Grasshopper

generative modeling for Rhino

# Dynamic relaxation

This component takes a network of edges and dynamically relaxes them across a surface (or just relaxes them without the surface).

A similar thing can be achieved in Kangaroo physics, but I just needed an easy way to access this function.

Tags: dynamic, relaxation

Views: 3789

### Replies to This Discussion

I just learnt how to use the timer object and cache inside components, so I made a new version of this where you can see the mesh update in real time:
http://parametricmodel.com/DynamicRelaxation-withtimer/15.html
Daniel,

Cool script. I supposed that your goal of relaxing over a NURBS surface is a special case, but the way you formulated it, I don't think that your end result is funicular under self weight (which is a bit of the point of DR). Maybe it is, or perhaps that is not your goal, but regardless, check out these two papers.

One, by Prof Adriaenssens, describes Dynamic Relaxation with viscous and kinetic damping, and the other, by Dr. Williams, talks about using DR for the British Museum. They are both informative and worthwhile reading if you are interested in the subject.

Cheers,

Ben
Attachments:
Thanks Daniel for this very interesting tool and conversation,

I am still a bit confused what the difference is between Kangaroo's mesh relaxation and Geometry Gym's tool for it. Would you know specificaly how they differ?
Coul you guys please also define in one sentence what mesh relaxation does ?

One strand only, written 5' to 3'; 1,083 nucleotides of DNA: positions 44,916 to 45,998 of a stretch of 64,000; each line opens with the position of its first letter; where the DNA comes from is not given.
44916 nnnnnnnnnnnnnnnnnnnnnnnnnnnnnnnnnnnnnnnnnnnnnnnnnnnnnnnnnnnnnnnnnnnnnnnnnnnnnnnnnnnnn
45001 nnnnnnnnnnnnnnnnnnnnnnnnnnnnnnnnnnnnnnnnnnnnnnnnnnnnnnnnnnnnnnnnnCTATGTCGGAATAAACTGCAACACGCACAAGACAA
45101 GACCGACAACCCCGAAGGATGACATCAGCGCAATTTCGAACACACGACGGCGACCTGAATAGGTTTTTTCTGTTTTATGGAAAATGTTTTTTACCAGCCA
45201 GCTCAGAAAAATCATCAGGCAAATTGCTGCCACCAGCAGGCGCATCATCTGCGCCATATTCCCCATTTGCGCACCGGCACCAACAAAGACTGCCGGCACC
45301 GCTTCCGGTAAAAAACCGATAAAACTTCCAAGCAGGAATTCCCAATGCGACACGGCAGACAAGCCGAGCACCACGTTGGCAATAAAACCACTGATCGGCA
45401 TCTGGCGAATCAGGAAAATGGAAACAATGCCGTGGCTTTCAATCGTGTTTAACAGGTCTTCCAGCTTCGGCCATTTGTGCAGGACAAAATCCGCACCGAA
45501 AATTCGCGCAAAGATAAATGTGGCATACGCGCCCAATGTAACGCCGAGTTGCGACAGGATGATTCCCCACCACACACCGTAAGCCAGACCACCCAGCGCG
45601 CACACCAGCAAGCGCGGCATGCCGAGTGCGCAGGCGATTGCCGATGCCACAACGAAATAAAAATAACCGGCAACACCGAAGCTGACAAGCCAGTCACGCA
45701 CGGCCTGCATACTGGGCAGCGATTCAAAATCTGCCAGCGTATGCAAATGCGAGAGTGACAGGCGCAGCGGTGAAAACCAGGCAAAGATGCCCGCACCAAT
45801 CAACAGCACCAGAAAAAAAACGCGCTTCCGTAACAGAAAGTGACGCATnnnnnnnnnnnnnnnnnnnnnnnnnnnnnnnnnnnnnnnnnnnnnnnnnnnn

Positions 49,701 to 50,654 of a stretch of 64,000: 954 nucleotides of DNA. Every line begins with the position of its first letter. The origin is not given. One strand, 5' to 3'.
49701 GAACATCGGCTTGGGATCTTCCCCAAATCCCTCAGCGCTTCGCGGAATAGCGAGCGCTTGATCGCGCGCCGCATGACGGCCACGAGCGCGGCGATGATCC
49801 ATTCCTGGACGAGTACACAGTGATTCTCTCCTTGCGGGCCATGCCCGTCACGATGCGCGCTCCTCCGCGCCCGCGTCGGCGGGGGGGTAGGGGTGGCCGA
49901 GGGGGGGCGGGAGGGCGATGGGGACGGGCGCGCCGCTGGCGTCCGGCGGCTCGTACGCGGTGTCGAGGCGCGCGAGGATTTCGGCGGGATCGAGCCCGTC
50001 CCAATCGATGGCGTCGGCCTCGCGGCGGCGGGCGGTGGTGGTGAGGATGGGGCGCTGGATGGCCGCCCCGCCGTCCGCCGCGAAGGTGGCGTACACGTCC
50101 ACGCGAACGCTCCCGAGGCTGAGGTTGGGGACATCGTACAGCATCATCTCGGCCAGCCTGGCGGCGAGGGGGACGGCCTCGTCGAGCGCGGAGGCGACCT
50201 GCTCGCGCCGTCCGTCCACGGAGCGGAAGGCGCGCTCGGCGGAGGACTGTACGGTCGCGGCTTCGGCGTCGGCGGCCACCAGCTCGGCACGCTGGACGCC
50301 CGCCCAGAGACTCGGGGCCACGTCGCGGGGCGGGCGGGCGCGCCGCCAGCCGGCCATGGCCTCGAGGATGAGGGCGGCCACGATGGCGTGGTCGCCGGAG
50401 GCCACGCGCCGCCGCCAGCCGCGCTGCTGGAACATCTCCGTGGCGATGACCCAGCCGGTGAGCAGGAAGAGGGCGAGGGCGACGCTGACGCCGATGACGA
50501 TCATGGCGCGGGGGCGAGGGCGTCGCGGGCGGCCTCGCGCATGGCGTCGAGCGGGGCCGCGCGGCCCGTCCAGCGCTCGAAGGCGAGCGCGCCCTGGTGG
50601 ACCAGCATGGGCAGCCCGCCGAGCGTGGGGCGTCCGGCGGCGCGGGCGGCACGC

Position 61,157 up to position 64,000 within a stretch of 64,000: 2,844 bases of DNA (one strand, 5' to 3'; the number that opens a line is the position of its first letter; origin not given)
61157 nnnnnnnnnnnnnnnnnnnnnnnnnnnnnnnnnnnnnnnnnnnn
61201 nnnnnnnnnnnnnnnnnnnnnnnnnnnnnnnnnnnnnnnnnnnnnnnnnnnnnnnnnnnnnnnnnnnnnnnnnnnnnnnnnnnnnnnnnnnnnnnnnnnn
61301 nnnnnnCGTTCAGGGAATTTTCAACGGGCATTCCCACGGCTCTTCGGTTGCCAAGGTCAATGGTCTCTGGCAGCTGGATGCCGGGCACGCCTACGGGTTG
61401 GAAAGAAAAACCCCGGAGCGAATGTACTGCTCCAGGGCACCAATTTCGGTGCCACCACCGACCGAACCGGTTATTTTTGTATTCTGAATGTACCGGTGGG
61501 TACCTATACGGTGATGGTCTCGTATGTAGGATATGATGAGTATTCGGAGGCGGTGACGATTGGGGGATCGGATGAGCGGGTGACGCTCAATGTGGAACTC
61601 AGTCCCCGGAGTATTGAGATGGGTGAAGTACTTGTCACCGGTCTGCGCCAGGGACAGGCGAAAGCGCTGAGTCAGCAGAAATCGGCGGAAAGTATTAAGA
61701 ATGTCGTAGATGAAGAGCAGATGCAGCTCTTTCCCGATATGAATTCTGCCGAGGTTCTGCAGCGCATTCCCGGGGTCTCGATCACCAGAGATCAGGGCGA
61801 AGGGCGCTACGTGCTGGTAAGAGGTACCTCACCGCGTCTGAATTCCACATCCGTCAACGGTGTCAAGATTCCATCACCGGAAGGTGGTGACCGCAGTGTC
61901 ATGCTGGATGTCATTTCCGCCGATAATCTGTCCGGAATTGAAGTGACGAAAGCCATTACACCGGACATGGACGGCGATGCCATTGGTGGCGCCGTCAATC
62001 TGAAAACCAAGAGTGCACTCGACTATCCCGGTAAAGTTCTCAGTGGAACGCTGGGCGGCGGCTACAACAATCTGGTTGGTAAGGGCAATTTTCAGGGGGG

Many thanks,

Arthur
Hello Arthur,

I know that the interface to Kangaroo and Geometry Gym are quite different, but I am not sure if this difference continues to how they calculate the relaxation.

I always think of dynamic relaxation as being like a piece of rubber, if you stretch and twist the material it naturally takes on a shape. This shape is always the most relaxed, so if you put energy into the system by pulling it, the material always looses the energy and springs back to the shape. In the example I showed, you could think about pulling a piece of rubber over the surface and how it would evenly distribute itself.

The algorithm for dynamic relaxation is essentially: iteratively move every point to the center of its neighboring points.

Daniel
Hi Ben,

Thank you for the papers, the are both very interesting.

You are right that the end result is not necessarily structurally optimal - to do that you would use a Gaudi-esque dynamic relaxation and would not use a surface.

However, dynamic relaxation can optimise other aspects of a structure. Chris Williams in the BMR, and Evolute (on the Yas Island project), are using dynamic relaxation as a way to smooth a mesh over a surface. In fact the algorithm Williams is using is almost the same as mine, except he has a factor for the maximum glass size (and if you look at the resulting structural diagrams he is no where close to optimum because the optimum structure would form high catenary arches off the surface). The way I have shown dynamic relaxation here, it is helping evenly distribute a pattern on a surface, which is the bane of anyone trying to put a pattern on a doublely curved surface. You can see the elongated hexagons become more regular durring the relaxation process. This has the effect of reducing average member size and reducing variance between members. Importantly for this project, it also makes the angles more regular, in turn making the detailing possible.

Daniel

Hi Ben;

Is it possible to get other chapters from  Adriaenssens job?, i am really interested in dynamic relaxation.

Thanks

Pablo

Hi Daniel!

Really appreciated for sharing this definition of DR along a predefined surface.

You did mentioned Kangaroo can also achieve the same in tension of DR along a surface,

may I ask you about the procedure of doing that in Kangaroo? or perhaps I am lucky enough

that Piker might stop by and give us some clue :)

Regards

by Nasia.S

• View All